April 2 --
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HomeSpotlight Story | Bird’s Eye View | Budget & Taxes | Politics & Leadership | Governors | Hot Issues | Once Around the Statehouse Lightly
The practice among out-of-network healthcare providers of billing patients when the patients’ insurance carriers don’t cover the full cost of the providers’ services - known as “balance billing” - isn’t the healthcare story that has been dominating the headlines lately. But it’s become a big enough issue that 21 states had passed legislation addressing it by the start of this year. And that number is continuing to rise.
When someone with private health insurance seeks care from an in-network provider, their insurer typically covers the cost of any medically necessary procedures, apart from any premiums, copays and deductibles they’re responsible for. But those who obtain emergency care or even have a planned procedure at an in-network hospital can find themselves on the hook for thousands of dollars in charges for services rendered by out-of-network providers, including ambulance companies, lab services, ER doctors, anesthesiologists, radiologists and surgical assistants.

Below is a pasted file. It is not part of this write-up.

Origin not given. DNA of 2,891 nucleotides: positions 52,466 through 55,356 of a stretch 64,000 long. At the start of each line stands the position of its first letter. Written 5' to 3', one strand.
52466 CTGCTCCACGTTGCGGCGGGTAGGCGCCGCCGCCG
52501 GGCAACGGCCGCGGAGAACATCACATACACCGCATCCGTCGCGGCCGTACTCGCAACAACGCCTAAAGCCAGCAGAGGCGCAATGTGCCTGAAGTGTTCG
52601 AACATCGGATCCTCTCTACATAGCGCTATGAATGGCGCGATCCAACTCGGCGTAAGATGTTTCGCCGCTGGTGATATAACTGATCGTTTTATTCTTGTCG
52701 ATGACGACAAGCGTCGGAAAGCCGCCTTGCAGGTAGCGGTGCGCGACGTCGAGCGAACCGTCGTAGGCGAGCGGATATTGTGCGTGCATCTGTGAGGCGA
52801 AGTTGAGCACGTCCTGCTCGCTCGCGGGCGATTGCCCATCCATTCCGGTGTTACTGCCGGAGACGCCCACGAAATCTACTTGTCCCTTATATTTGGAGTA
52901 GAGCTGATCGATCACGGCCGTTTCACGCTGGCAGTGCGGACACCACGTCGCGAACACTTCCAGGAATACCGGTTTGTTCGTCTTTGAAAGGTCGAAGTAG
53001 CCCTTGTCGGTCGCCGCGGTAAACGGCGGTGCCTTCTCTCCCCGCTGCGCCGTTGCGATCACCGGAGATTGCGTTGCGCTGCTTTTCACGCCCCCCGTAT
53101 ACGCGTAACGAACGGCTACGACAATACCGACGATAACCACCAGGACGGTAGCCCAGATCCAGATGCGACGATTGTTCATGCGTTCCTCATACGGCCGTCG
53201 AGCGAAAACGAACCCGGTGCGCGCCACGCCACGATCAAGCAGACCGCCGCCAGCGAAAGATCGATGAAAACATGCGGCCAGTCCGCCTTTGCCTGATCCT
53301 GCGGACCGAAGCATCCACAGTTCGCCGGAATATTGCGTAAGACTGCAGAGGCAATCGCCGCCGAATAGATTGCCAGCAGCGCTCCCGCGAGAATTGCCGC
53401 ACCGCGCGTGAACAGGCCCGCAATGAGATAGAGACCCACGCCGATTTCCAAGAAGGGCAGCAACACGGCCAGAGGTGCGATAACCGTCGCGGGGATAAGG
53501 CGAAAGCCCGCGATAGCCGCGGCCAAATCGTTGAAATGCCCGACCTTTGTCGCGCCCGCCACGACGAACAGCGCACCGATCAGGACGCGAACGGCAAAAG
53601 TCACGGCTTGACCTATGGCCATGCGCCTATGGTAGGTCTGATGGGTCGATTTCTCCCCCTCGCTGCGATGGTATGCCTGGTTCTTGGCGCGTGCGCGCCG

While in-network providers are required to charge the rates negotiated with the health plan they’ve contracted with, out-of-network providers have no such contract and, consequently, no negotiated rates. And in many states if a patient’s insurer doesn’t pay the full amount an out-of-network provider charges for their services, the provider can bill the patient for the balance, hence the name “balance billing.”